Three out of Four Health Care Dollars are Spent on Chronic Disease. Our health care system does a good job treating short-term problems, such as broken bones or infections, and medical advances are helping people live longer. However, with obesity reaching epidemic proportions and the population aging, we need to do a much better job managing chronic disease.
Chronic conditions such as diabetes, heart disease, and lung disease take a tremendous toll on health and cost huge amounts of money. Without dramatic changes, 1 in 3 babies born in Iowa today will develop diabetes in their lifetime.1 Chronic diseases account for 3 out of every 4 dollars spent on health care--nearly $4,700 for every man, woman and child in America.2
Invest in Health. Save on Health Care.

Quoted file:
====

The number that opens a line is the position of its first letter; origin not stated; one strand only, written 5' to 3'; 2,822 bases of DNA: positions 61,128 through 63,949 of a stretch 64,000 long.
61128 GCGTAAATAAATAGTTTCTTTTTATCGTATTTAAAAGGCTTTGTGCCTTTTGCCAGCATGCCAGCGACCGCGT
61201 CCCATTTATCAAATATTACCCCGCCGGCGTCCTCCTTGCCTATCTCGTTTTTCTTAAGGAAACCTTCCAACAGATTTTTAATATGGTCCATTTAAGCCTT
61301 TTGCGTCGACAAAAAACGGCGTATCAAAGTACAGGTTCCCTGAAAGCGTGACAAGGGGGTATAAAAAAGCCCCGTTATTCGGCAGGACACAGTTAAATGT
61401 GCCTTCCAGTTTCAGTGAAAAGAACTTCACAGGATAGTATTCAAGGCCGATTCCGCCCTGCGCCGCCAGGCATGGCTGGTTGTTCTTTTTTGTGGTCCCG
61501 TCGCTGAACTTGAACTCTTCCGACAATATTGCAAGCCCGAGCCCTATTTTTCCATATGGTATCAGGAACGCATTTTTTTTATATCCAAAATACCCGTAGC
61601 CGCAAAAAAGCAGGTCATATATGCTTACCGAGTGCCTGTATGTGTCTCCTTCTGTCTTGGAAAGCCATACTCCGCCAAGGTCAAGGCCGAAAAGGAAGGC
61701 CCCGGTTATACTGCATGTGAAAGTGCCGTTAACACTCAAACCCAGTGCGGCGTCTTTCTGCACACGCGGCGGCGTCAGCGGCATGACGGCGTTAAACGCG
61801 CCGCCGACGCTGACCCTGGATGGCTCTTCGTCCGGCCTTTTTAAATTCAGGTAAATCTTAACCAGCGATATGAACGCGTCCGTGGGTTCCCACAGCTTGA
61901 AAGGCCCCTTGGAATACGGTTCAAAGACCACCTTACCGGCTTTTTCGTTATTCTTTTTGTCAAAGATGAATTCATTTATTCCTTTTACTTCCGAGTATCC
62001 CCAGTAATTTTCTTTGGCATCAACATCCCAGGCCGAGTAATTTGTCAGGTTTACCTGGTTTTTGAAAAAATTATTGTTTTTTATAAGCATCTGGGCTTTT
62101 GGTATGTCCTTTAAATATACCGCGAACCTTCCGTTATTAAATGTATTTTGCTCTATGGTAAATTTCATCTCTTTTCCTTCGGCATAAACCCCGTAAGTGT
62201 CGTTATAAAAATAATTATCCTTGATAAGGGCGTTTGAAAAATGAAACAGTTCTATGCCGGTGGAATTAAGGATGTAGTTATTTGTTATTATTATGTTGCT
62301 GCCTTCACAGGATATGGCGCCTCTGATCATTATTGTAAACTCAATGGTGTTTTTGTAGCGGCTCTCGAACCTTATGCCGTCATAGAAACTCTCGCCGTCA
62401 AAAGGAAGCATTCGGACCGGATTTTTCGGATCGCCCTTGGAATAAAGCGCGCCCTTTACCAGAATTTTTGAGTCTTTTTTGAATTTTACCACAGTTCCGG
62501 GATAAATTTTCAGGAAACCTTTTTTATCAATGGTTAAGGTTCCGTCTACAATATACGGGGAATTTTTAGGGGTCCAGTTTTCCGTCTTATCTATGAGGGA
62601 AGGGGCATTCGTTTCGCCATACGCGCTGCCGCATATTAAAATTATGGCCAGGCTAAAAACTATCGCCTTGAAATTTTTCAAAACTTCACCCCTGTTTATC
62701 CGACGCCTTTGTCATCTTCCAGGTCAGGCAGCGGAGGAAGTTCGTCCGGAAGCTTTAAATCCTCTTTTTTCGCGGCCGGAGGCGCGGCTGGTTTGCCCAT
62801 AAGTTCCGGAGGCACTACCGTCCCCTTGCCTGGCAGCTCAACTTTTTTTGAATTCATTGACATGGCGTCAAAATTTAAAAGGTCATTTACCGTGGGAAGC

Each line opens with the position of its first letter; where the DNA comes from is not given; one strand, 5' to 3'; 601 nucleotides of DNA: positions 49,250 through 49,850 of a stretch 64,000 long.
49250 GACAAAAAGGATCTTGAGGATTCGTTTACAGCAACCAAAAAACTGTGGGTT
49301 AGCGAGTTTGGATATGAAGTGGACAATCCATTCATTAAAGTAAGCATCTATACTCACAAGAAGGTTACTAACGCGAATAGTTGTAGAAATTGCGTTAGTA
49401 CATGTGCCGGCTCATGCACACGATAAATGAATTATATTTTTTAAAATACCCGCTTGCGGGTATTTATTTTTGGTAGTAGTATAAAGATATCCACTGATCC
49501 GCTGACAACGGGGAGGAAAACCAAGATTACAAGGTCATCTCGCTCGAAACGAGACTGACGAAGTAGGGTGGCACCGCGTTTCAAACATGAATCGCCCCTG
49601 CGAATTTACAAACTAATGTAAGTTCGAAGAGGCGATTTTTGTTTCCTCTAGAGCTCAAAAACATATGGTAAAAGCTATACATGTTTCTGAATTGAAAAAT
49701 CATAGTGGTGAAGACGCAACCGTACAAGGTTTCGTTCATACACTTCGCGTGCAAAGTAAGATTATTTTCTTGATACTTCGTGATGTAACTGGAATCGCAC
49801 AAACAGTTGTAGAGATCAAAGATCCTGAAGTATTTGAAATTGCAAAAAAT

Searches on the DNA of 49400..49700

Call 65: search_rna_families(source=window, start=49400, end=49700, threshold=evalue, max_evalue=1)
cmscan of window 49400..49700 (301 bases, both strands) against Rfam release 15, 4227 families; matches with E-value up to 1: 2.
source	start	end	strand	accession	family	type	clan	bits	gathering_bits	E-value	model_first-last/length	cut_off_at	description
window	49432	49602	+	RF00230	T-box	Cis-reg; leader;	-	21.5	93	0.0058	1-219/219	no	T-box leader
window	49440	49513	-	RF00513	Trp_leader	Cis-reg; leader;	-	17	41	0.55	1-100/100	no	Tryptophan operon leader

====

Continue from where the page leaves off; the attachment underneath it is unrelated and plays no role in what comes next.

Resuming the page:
We need a President and elected officials who take action to change the health care system to focus on:
Empower Americans to prevent chronic diseases by making healthy choices: staying active, eating right, and getting recommended screenings and vaccinations.
Ensure Americans with chronic disease get early treatment and quality care to better manage their disease and enjoy a healthier life.
Encourage public and private investment in medical research that will result in better treatments to prevent and lessen the toll of chronic diseases.
How Investing in Health Saves on Health Care
What should we ask elected leaders to do?
Support programs that empower and motivate people to make healthy choices. We know it works. For example, if 1 in 10 Iowa adults started a regular walking program, $43 million would be saved each year on heart disease-enough to pay college tuition for 7,831 Iowans.1
FOR HEALTH CARE PROVIDERS
Recognize physicians and other health care providers for preventing and actively managing chronic disease to improve quality of life and avoid costly complications.
FOR THOSE WHO PAY
Motivate employers, insurance companies. government, and others who pay the nation's health care bills to invest in programs to prevent and better manage chronic disease.
1. NGA Center for Best Practices, 2006